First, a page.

Obama Loosens Up on Lobbyist Ban
Policy + Politics

Obama Loosens Up on Lobbyist Ban


People don’t often claim that lobbyists have too little influence on policy making in Washington, but that appears to be a concern of the Obama administration, according to a notice scheduled to appear in the Federal Register tomorrow. The administration will announce that it is rolling back part of its policy aimed at keeping lobbyists off of the boards and commissions that executive branch agencies assemble to guide policymaking.

As reported by Politico Tuesday, the Obama administration plans to relax the ban to allow registered lobbyists to sit on the boards in an advisory role, though not in an individual capacity. This means lobbyists would be eligible to serve as non-voting members, though they would be privy to the deliberations of a board or commission and free to try to influence its decisions.

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“Lobbyists may still appear before or otherwise communicate with a committee to provide testimony, information, or input in the same manner as non-lobbyists who are not members of or appointees to the advisory committee, board, commission, or any of its subgroups, to the extent permitted by law and regulation,” the notice says.

“The purpose of the policy is to prevent lobbyists from being in privileged positions in government. It is not designed to prevent lobbyists or others from petitioning their government. When lobbyists do testify, committees should make reasonable efforts to ensure that they hear a balance of perspectives and are not gathering information or advice exclusively from registered lobbyists.”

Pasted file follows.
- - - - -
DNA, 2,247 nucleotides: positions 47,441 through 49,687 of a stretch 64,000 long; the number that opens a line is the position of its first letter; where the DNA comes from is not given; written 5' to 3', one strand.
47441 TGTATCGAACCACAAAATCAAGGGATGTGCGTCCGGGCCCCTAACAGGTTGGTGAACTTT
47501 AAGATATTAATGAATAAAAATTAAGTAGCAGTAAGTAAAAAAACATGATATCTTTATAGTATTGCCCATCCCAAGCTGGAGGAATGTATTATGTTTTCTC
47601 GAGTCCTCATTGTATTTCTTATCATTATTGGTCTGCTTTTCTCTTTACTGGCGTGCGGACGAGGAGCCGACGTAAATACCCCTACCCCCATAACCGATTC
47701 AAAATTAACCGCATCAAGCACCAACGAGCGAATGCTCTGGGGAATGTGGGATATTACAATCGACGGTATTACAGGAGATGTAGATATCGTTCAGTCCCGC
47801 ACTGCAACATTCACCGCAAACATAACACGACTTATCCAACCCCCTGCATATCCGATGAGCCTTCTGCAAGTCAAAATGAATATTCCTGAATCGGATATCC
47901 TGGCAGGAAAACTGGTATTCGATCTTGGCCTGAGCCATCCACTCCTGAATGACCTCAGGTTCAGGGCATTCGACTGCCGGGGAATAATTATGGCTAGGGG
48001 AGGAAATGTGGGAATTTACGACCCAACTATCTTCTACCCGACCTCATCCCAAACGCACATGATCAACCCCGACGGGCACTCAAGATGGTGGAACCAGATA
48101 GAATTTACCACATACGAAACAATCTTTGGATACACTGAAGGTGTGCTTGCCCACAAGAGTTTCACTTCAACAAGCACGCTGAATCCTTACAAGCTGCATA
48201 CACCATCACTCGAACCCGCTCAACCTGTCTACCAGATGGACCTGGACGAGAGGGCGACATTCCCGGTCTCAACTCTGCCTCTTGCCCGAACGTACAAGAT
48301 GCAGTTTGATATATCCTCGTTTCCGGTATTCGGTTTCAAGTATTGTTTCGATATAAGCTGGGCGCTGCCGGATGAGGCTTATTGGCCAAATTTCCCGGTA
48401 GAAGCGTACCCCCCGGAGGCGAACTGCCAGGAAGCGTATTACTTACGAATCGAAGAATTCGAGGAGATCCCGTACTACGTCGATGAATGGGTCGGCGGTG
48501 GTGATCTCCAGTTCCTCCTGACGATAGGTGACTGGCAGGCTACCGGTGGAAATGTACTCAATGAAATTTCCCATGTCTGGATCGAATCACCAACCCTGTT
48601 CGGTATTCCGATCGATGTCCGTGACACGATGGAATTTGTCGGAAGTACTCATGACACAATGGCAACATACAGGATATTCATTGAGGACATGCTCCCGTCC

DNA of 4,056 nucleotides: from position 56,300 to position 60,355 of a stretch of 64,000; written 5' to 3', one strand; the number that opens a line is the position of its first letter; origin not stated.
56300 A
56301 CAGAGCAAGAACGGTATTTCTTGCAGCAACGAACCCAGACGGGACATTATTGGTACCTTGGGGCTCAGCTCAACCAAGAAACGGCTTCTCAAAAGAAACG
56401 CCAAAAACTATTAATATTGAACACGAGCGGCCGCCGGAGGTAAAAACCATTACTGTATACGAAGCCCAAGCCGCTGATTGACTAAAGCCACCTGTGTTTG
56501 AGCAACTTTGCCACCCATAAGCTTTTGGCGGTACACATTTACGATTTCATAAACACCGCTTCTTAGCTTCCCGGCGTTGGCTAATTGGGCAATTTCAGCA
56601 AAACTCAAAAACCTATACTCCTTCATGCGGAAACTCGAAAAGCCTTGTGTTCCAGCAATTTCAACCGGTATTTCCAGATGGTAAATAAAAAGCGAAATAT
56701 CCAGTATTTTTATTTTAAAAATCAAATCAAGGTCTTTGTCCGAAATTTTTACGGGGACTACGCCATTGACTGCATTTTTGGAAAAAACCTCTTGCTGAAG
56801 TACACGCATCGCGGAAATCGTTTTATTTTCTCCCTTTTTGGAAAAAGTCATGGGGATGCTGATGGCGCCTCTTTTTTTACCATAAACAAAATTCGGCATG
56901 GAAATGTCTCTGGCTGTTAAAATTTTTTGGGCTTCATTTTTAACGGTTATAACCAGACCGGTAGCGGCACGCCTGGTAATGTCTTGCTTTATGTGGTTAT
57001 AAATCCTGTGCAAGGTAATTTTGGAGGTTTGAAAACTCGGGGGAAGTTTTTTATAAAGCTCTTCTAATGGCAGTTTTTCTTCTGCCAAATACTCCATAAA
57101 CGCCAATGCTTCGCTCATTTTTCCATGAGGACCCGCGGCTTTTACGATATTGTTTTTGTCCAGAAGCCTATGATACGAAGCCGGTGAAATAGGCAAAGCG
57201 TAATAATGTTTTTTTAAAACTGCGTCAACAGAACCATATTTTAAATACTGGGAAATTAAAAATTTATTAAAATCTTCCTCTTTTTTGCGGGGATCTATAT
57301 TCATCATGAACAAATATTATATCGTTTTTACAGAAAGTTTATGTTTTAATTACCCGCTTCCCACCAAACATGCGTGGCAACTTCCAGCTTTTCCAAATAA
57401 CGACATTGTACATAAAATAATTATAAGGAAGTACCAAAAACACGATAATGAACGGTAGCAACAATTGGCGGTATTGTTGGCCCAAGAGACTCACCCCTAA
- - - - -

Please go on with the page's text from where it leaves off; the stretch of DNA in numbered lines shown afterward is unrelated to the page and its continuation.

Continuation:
The original ban was put in place in 2010, as part of a broader set of ethics reforms proposed by the President. Since then, the administration has been challenged in court by registered lobbyists who said the blanket ban violated their rights.

While Wednesday’s reversal appears to give lobbyists just one more way into the policymaking process, the fact is that the President’s ban was, to some degree, symbolic. Because it focused on an individual’s registration as a lobbyist, it did nothing for instance, to prevent an attorney who is not herself a lobbyist from serving on an advisory board when one or more of her partners are registered lobbyists.

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It also allowed people who have served as lobbyists in the past to be appointed to executive branch committees and boards so long as they have officially withdrawn their registration.

While not a major change, the administration’s backtracking will be one more data point critics can use to make the case that, as we have noted before, in a Washington where the chief cable television lobbyist is the former head of the Federal Communications Commission, and the current head of the FCC is the former chief cable TV lobbyist, policymaking doesn’t always seem driven by a sense of the public good.

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